black fill. Specimens like this one can be
particularly misleading since there
are really black fills in plant cells in other samples of Rhynie chert.
An erronous interpretation is suggested by a few cells in Fig.3 with a
horizontal boundary indicating a deposit within the cell. At first
sight it may look like a dark deposit with whitish chalcedony above but
it is not. It appears that Figs.1-3 are shown here upside down, hence
what had gone on in these cells was silica clusters forming in the
water and settling into a suspension at the bottom which finally turned
into whitish chalcedony while the water above turned into transparent
A quite unrelated observation is worth
mentioning here, although it does not contribute to understanding: None
of the various cracks in Figs.1,3 had been deflected along the surface
of the plant where the waxy cuticle on the epidermis usually precludes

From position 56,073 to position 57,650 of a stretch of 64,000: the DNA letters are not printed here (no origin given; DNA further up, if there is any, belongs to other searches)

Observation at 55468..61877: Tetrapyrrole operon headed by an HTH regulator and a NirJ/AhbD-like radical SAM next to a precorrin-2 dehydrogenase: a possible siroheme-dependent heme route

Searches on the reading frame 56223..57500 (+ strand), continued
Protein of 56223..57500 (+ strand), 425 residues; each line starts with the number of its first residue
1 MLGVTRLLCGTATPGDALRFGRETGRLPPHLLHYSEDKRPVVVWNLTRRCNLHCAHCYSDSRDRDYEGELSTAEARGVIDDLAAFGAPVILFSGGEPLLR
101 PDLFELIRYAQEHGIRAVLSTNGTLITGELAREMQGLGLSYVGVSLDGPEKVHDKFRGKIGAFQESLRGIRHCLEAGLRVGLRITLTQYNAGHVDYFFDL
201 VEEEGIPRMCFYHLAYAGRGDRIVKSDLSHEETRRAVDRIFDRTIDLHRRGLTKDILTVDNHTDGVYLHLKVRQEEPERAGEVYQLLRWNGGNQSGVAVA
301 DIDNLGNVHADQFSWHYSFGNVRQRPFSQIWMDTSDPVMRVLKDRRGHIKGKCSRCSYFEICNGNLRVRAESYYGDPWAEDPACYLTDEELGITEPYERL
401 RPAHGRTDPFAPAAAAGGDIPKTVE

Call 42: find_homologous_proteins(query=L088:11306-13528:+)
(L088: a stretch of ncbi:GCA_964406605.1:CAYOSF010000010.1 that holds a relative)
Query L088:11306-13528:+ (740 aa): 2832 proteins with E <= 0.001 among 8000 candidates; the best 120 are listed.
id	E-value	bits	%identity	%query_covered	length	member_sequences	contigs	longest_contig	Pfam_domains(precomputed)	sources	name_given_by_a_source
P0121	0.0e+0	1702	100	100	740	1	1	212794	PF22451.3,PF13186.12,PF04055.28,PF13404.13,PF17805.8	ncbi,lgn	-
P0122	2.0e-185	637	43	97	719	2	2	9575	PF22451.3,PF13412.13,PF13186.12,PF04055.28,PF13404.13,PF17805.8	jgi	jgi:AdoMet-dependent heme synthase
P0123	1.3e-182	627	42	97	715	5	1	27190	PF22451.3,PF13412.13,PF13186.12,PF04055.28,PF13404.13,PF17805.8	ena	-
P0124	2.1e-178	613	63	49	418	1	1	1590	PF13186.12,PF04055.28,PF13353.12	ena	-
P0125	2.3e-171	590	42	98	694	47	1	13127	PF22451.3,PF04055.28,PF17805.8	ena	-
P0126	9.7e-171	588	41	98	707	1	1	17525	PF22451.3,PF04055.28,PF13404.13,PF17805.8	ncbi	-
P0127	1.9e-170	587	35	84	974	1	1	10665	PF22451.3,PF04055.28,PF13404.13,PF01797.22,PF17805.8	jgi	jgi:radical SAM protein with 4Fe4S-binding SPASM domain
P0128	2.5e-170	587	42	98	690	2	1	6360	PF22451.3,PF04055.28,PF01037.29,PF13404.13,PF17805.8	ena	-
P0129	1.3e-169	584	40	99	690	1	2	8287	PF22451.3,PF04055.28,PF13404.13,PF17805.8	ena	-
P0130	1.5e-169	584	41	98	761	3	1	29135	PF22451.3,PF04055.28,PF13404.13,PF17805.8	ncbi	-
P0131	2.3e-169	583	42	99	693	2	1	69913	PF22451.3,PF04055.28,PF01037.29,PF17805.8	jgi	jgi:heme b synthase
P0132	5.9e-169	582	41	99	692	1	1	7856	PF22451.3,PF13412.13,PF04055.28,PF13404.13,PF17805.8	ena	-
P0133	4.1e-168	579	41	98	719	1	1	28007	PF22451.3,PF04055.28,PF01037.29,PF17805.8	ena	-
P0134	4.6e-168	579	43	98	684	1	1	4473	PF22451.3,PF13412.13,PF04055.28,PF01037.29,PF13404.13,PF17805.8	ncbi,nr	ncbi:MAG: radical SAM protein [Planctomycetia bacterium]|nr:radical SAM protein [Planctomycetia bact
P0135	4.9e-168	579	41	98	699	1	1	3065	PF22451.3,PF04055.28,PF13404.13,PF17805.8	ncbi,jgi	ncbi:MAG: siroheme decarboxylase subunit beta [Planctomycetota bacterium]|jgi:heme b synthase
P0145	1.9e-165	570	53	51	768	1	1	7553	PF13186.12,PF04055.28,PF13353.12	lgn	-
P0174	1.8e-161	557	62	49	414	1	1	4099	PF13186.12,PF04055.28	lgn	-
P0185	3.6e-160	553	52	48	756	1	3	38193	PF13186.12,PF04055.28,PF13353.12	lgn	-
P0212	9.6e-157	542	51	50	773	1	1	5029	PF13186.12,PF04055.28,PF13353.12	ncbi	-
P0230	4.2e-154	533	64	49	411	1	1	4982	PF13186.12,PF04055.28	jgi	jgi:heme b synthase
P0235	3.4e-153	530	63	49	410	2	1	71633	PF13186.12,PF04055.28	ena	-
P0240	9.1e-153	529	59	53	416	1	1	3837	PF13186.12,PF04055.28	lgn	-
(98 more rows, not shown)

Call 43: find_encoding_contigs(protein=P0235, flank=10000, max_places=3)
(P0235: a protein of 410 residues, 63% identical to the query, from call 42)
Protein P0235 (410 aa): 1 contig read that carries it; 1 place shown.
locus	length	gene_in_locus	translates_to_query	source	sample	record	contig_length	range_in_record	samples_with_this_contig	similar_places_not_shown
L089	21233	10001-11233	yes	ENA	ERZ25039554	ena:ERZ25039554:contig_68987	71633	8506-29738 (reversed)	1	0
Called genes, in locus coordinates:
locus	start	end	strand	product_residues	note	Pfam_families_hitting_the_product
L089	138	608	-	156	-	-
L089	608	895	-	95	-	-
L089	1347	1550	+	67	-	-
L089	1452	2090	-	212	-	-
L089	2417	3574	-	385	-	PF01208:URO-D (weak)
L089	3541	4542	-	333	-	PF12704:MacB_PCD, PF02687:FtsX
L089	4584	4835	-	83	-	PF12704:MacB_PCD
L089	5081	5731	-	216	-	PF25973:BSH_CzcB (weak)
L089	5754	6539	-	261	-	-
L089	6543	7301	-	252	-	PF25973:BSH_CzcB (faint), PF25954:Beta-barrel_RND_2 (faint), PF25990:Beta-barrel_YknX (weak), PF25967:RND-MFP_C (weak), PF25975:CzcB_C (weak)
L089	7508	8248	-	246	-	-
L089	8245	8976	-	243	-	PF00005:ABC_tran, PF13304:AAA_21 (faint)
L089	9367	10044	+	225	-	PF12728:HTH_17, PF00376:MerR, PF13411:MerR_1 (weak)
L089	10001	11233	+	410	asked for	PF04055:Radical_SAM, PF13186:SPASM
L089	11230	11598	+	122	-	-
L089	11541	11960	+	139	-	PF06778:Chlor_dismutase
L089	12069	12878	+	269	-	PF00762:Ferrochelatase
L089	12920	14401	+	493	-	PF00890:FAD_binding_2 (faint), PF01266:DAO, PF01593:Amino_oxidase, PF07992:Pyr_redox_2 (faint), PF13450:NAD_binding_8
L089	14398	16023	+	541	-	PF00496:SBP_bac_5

thorough silicification, thus providing an easy
way for crack propagation. It must be concluded that, for reasons
unknown, there had been no easy crack path.
enigmatic chambers in the wall of the straws deserve closer
consideration. There are samples where none of the hollow straws has got
chambers of this size. Conspicuous chambers are never seen on sections
of plants with well-preserved tissue, as in Rhynie
Chert News 2,
Sub-stomatal chambers are so small that they are usually not seen on
sections. Nevertheless they could possibly be the sites where the large
chambers formed later, for whichever reason.
A few more of the large chambers are shown in Rhynie
Chert News 97
and in the pictures below.
Fig.4 (left): Aglaophyton hollow
straw, chamber in the wall with access
hole in the epidermis and special arrangement of cells .